As physical distancing becomes a feature of students’ everyday lives, social media has emerged as an important outlet for them to stay connected with international journal friends and family. At the same time, not all students have access to the support they need to learn how to use social media in a way that’s healthy. And for students from lower-income families, online negative experiences are more likely to spill over into their offline lives. Yet, having a conversation with young people about how they use social media can be a daunting task.
To prepare young people for the real-life digital dilemmas they will face on social media, Common Sense Education and a group of researchers at the Cornell Social Media Lab co-developed Social Media TestDrive. This online simulation allows middle school students a chance to explore a social media interface without actually having to create a social media account.
For Digital Citizenship Week 2020, we encourage you to try out Social Media TestDrive in your classroom. Each Social Media TestDrive module is aligned to one of the core digital citizenship topics and lessons from Common Sense Education’s K-12 Digital Citizenship Curriculum (for more information, see the educator guide). Each module is organized into four sections: a tutorial, a guided activity, a free-play section, and a reflection page. A module takes 20-25 minutes to complete.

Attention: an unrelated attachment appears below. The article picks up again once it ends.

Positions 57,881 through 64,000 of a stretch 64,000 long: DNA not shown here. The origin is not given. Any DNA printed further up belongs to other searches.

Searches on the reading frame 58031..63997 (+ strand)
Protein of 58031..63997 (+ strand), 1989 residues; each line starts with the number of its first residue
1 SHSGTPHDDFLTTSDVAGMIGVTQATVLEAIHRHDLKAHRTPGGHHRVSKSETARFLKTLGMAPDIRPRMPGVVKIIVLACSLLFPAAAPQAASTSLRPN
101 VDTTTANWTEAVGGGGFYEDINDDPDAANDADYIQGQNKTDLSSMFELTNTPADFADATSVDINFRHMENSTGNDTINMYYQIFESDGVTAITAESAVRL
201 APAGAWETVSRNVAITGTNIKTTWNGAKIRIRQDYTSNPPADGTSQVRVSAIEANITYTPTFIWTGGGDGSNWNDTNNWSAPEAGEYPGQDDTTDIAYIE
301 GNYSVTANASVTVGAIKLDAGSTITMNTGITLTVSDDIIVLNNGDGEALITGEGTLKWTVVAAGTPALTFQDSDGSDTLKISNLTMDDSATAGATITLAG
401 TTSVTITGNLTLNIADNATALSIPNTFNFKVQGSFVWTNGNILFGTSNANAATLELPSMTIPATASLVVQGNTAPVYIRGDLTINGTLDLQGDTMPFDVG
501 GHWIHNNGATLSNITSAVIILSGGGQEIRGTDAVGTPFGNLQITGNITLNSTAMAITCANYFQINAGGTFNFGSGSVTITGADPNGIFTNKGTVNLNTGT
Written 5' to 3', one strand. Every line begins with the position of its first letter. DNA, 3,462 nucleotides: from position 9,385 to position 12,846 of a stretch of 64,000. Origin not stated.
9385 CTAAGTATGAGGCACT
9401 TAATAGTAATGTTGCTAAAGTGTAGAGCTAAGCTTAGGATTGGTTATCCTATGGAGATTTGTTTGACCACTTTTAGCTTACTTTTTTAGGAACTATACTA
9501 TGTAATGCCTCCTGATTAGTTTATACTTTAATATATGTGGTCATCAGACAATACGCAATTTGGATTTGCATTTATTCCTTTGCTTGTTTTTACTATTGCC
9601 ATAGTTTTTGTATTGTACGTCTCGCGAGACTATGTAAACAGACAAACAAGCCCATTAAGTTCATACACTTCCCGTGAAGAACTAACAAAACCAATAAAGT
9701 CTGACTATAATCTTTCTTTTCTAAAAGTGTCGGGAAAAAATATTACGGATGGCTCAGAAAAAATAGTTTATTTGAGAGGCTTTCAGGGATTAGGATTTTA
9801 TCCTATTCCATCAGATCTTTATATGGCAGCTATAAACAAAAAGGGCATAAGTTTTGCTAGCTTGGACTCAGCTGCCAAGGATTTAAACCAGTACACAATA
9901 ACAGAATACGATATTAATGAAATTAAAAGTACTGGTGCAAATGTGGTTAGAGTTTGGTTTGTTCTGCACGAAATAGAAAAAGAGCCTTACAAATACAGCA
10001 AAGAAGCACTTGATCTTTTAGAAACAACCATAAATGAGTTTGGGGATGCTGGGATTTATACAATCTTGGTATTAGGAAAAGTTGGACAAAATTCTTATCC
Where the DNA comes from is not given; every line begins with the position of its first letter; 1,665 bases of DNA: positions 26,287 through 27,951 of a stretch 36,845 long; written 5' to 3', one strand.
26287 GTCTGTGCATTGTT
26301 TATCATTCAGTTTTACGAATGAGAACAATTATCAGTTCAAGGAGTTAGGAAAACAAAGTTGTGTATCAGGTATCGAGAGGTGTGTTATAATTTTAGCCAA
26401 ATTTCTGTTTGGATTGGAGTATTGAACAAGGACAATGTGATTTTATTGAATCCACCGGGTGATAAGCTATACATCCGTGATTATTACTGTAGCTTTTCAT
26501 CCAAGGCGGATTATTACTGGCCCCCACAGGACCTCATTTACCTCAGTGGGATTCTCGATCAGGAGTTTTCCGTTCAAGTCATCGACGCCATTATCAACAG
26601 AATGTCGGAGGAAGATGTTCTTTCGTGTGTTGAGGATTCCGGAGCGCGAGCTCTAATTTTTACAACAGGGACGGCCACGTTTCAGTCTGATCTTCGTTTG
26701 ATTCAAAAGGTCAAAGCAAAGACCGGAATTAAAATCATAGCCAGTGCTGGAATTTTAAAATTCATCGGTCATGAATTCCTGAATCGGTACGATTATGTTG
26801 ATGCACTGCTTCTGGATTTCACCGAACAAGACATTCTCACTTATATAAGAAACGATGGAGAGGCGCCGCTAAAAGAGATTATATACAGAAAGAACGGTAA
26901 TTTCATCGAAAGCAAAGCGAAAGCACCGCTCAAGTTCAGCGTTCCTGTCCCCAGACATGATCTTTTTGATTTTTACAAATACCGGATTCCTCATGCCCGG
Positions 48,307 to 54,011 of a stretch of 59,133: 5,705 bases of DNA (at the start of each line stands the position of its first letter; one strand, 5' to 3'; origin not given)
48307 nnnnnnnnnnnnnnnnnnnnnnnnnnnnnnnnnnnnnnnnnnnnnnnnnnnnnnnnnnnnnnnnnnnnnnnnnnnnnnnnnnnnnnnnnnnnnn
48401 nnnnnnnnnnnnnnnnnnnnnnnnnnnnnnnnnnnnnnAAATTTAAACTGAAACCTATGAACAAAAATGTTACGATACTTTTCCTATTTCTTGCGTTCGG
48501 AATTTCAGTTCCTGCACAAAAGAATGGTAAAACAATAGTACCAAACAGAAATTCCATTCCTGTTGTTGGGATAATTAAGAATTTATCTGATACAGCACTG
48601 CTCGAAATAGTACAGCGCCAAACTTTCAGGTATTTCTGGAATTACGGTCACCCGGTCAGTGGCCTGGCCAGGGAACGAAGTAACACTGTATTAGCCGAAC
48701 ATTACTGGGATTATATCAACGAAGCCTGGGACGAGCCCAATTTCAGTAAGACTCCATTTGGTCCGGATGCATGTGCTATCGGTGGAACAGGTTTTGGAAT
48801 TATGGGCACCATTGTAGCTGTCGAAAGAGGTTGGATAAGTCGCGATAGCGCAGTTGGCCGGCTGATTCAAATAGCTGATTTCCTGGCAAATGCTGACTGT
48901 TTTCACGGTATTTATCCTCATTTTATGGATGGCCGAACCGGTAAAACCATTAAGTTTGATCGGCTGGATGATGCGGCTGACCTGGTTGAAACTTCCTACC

Here are some ideas for how you can implement TestDrive during Digital Citizenship Week:
For review: If you taught one of our lessons at the beginning of the year, you can have students complete a TestDrive module as a way to revisit key digital citizenship concepts they might have forgotten or that might have become more relevant since the start of the school year.
For homework or asynchronous activity: TestDrive modules are designed to be self-directed, so you can have students complete them as homework. Ask students to save their answer to the module’s reflection questions as PDFs so they can share them with you.
For synchronous class discussion: Have students complete a module and discuss their experiences with the rest of the class. You can use the guiding questions below to make sure students address key topics from the lesson.